Senate Majority Leader Chuck Schumer announced on Friday that opening arguments in the upcoming impeachment trial of former President Donald Trump will begin on the week of February 8. As reported by the Associated Press, the delayed start date came as the result of an agreement with Senate Republicans, who had endeavored to give the one-term executive an opportunity to assemble his legal team.
Trump was impeached last week by the House of Representatives for the second time in his presidency when 222 Democrats and 10 Republicans voted to try him for inciting insurrection. On the morning of January 6, the former commander-in-chief urged thousands of his supporters to march on the U.S. Capitol Building as Congress worked to certify the results of the electoral college -- a development that ultimately proved deadly and delayed certification by several hours.
This came after months of claims of election fraud from Trump and his supporters in the GOP.
House Speaker Nancy Pelosi is slated to deliver the articles of impeachment on Monday, with initial proceedings scheduled for the following day. When that finally occurs, it will mark the first time a former president will have faced impeachment after leaving the Oval Office -- an action that some Republicans have deemed potentially unconstitutional.
Nevertheless, Schumer is calling for Trump to be held accountable for his perceived role in encouraging the violence.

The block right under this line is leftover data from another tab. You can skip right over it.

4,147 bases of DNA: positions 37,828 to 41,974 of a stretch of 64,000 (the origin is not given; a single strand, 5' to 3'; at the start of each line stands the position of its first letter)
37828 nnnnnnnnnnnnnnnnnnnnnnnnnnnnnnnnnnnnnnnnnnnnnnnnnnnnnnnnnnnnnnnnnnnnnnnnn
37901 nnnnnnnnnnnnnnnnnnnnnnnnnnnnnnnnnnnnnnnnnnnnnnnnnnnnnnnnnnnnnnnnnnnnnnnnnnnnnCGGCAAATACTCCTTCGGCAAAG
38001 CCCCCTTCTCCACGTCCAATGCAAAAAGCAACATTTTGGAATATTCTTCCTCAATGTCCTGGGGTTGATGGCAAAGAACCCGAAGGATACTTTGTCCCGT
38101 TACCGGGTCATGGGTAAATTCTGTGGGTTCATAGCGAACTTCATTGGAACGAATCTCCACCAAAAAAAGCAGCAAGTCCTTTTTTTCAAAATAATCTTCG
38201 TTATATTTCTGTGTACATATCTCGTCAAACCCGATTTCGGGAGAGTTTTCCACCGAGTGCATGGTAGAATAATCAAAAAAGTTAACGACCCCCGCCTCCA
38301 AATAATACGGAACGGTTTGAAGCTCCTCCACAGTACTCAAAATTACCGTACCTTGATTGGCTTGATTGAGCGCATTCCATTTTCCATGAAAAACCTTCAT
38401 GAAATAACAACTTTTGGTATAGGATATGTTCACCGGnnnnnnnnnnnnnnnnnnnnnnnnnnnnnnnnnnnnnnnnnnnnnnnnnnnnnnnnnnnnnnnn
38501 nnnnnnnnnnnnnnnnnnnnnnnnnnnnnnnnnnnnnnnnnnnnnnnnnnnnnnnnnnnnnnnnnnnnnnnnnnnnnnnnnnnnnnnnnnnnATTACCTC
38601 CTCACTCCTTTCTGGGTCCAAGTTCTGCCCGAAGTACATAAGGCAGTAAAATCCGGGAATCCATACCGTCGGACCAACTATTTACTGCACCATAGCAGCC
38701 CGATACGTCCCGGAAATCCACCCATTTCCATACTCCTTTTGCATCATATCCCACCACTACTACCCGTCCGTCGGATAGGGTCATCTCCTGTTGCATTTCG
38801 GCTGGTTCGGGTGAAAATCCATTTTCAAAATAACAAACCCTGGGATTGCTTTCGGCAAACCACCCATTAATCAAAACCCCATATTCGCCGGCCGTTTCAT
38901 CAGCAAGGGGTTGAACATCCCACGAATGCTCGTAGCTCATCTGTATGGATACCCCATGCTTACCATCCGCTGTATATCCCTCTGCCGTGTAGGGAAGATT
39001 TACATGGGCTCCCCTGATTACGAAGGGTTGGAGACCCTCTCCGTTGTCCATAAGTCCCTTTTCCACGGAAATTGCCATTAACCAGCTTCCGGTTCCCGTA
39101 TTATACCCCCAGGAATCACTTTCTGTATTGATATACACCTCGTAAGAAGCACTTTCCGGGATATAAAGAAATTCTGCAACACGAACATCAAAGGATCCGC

"We all want to put this awful chapter in our nation's history behind us," Schumer said. "But healing and unity will only come if there is truth and accountability. And that is what this trial will provide."
Per The Inquisitr, some Democrats have also considered using the 14th amendment to prevent Trump from ever holding public office again. While those discussions are separate from the impeachment effort, Schumer has seemingly indicated a level of support for that avenue as well, expressing his belief that Trump should not be allowed another opportunity to lead the country.
With the trial being put on the back burner for the next two-plus weeks, the Schumer and company will focus their efforts on confirming the cabinet nominations of President Joe Biden, who officially assumed office on Wednesday. The legislative body will also be considering a new COVID-19 relief bill.
On Friday, the Senate voted 93-2 to confirm Biden's pick for secretary of defense, retired Gen. Lloyd Austin. As a result, the 67-year-old -- who was previously the Commander of U.S. Central Command -- will become the first African American to run the department, per CNN. Only Sens. Mike Lee of Utah and Josh Hawley of Missouri voted against his confirmation.